I work on Missive, a team email/chat client built with React. It uses a multi-column layout to display conversations. On ⬆︎️⬇ key presses, the app navigates to a new conversation. It needs to do so in as few milliseconds as possible to avoid any user-perceivable delay.
A conversation can include hundreds of comments, emails, and events, all composed of multiple components. To optimize navigation between conversations, we started converting many stateful components into functional ones.
For instance, the
Avatar component went from:
We thought this change would instantly improve performance, because when navigating between conversations in Missive, React unmounts and mounts hundreds of components. You’d think functional components would avoid this mounting / unmounting as well as lifecycle events overhead because they are just functions, but you’d be wrong.
The original React 0.14 release notes confirms this (emphasis mine):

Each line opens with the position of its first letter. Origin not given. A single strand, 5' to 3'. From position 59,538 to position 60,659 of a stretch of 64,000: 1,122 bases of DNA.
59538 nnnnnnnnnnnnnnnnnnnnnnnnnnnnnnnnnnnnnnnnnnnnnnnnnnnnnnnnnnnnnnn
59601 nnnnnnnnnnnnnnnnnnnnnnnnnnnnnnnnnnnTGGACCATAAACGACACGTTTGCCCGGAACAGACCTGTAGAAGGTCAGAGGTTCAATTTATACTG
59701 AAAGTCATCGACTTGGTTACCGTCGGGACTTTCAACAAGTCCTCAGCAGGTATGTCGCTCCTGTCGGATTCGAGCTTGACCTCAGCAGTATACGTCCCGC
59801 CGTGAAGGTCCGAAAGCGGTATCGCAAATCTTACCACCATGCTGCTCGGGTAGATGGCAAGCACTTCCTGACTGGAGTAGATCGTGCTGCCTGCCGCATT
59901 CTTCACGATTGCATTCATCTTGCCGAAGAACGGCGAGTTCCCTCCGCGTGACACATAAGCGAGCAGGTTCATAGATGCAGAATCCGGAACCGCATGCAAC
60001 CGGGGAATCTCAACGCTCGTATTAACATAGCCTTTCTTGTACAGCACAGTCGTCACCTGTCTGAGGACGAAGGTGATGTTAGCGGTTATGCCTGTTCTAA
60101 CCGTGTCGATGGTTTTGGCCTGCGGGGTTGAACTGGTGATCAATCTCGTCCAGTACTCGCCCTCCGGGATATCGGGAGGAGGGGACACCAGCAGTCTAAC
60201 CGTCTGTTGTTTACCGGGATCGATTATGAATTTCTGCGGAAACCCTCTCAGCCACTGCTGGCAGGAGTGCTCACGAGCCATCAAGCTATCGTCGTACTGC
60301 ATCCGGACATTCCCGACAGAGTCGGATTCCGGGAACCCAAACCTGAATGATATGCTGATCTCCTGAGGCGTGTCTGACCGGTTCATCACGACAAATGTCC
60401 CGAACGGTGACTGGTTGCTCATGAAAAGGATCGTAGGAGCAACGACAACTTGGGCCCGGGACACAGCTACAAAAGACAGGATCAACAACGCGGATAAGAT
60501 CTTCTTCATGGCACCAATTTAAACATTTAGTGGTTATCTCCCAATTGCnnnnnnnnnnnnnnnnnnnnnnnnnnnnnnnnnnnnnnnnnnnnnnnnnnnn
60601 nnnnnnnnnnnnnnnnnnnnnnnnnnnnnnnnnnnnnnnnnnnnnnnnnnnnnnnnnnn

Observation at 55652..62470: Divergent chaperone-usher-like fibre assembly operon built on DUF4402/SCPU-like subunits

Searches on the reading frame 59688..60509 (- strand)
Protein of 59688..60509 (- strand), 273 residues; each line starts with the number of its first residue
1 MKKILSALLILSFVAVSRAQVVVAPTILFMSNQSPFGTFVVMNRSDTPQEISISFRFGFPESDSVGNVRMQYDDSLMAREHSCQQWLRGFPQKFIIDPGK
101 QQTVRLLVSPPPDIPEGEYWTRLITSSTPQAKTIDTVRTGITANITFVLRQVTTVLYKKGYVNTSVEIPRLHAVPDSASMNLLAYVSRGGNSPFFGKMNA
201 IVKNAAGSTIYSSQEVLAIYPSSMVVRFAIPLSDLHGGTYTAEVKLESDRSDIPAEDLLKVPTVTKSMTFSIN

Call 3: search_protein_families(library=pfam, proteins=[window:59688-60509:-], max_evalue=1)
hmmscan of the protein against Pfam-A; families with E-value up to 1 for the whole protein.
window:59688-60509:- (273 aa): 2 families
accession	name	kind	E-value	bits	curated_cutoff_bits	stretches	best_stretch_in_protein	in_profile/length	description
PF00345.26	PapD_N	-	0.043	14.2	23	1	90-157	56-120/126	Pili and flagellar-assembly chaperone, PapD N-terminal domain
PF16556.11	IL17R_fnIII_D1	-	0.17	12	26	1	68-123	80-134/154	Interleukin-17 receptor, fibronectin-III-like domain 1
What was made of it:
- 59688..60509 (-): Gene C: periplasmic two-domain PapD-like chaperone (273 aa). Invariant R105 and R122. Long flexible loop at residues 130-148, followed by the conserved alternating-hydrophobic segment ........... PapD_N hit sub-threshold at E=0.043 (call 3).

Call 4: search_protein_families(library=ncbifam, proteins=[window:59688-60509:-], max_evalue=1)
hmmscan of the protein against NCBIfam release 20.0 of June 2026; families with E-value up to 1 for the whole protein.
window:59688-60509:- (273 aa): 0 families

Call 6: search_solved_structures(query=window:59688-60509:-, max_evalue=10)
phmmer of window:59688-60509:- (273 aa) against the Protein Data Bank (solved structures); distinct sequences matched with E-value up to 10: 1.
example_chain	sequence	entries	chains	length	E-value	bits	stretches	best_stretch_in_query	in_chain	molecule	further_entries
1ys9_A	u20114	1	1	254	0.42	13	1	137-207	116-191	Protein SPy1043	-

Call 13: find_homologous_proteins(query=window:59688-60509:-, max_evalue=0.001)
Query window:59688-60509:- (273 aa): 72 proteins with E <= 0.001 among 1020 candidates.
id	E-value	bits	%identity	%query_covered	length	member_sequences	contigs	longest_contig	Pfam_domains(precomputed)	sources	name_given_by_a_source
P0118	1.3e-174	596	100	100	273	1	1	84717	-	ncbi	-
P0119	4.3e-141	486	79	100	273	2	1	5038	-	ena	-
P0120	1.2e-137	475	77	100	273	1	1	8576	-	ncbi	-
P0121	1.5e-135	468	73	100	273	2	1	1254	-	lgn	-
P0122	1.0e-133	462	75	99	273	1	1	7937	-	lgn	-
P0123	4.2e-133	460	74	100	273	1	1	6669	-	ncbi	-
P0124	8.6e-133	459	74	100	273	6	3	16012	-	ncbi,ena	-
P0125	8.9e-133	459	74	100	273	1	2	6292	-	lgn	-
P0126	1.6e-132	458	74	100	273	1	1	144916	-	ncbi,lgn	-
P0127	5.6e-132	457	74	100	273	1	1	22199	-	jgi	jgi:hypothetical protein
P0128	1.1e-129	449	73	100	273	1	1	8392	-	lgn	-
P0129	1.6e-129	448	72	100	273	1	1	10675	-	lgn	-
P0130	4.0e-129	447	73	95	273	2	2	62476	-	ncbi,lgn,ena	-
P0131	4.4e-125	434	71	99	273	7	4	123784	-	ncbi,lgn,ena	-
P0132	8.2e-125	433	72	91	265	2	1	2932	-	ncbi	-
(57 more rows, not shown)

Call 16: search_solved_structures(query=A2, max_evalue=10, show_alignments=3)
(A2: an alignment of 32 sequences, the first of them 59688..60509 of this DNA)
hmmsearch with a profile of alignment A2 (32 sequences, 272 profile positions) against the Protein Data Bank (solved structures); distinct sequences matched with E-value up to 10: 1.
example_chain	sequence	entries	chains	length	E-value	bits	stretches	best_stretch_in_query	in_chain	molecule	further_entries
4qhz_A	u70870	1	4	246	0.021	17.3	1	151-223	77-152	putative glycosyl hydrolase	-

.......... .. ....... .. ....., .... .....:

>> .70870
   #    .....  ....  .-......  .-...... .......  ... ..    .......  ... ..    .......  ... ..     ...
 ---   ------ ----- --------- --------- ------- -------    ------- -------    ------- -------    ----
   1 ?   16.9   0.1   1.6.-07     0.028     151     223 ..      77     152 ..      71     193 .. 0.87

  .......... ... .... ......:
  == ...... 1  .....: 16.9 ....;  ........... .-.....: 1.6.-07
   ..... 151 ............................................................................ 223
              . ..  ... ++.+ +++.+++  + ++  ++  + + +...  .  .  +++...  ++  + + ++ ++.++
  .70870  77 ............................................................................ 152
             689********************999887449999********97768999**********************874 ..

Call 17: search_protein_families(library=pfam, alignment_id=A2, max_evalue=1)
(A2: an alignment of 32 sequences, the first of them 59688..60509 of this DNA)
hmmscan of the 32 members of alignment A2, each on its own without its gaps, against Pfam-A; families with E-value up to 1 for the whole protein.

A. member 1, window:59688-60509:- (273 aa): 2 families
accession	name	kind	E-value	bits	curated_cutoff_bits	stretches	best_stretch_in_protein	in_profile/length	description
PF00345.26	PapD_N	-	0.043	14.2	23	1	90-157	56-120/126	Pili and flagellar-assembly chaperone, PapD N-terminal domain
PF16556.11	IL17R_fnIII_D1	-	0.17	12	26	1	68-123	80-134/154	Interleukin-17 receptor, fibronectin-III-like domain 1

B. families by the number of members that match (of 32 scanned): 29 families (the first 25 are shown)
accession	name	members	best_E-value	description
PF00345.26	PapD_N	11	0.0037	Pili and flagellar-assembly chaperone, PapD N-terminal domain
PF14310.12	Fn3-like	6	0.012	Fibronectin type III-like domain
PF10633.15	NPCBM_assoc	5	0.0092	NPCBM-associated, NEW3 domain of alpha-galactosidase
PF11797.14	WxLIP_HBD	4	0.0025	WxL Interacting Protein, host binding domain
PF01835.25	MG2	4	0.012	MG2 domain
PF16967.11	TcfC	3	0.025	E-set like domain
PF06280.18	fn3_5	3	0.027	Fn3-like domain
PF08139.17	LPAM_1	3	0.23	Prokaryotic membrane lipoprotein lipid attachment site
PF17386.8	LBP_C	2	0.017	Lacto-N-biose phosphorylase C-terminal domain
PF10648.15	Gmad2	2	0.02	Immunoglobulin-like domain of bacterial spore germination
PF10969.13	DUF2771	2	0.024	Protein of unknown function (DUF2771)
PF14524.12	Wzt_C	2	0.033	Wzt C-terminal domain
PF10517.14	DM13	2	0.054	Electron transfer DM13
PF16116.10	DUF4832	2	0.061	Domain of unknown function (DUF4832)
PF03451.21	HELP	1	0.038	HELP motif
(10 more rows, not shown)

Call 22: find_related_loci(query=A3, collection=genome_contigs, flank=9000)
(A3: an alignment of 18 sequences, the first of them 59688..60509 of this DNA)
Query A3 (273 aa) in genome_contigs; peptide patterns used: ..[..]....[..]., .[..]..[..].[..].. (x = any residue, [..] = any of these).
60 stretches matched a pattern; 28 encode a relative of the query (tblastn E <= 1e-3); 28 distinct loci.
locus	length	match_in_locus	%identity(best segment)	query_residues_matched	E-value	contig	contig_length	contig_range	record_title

This pattern is designed to encourage the creation of these simple components that should comprise large portions of your apps. In the future, we’ll also be able to make performance optimizations specific to these components by avoiding unnecessary checks and memory allocations.
Bummer. React still does a lot of stuff on functional components that, by nature, will never be used. Precious computing milliseconds lost.
Avatar JSX tags to braces and call the function directly. Like this:
We just eliminated one big
React.createElement call, and all React component lifecycle events! No need to wait for the React team to ship internal optimizations.
To measure the change, I created this benchmark, the results are quite staggering! From just converting a class-based component to a functional one, we get a little 6% speedup. But by calling it as a simple function instead of mounting, we get a ~45﹪ total speed improvement.
As with all benchmarks out there, take those figures with a grain of salt. It was built to reflect Missive’s use case of having to mount/unmount a very high number of components as fast as possible (navigating between conversations).
Directly calling functional components as functions instead of mounting them using
React.createElement is much faster. You can do so today in JSX like this:
Simple. Any obvious gotcha we may have overlooked? Share them in the comments.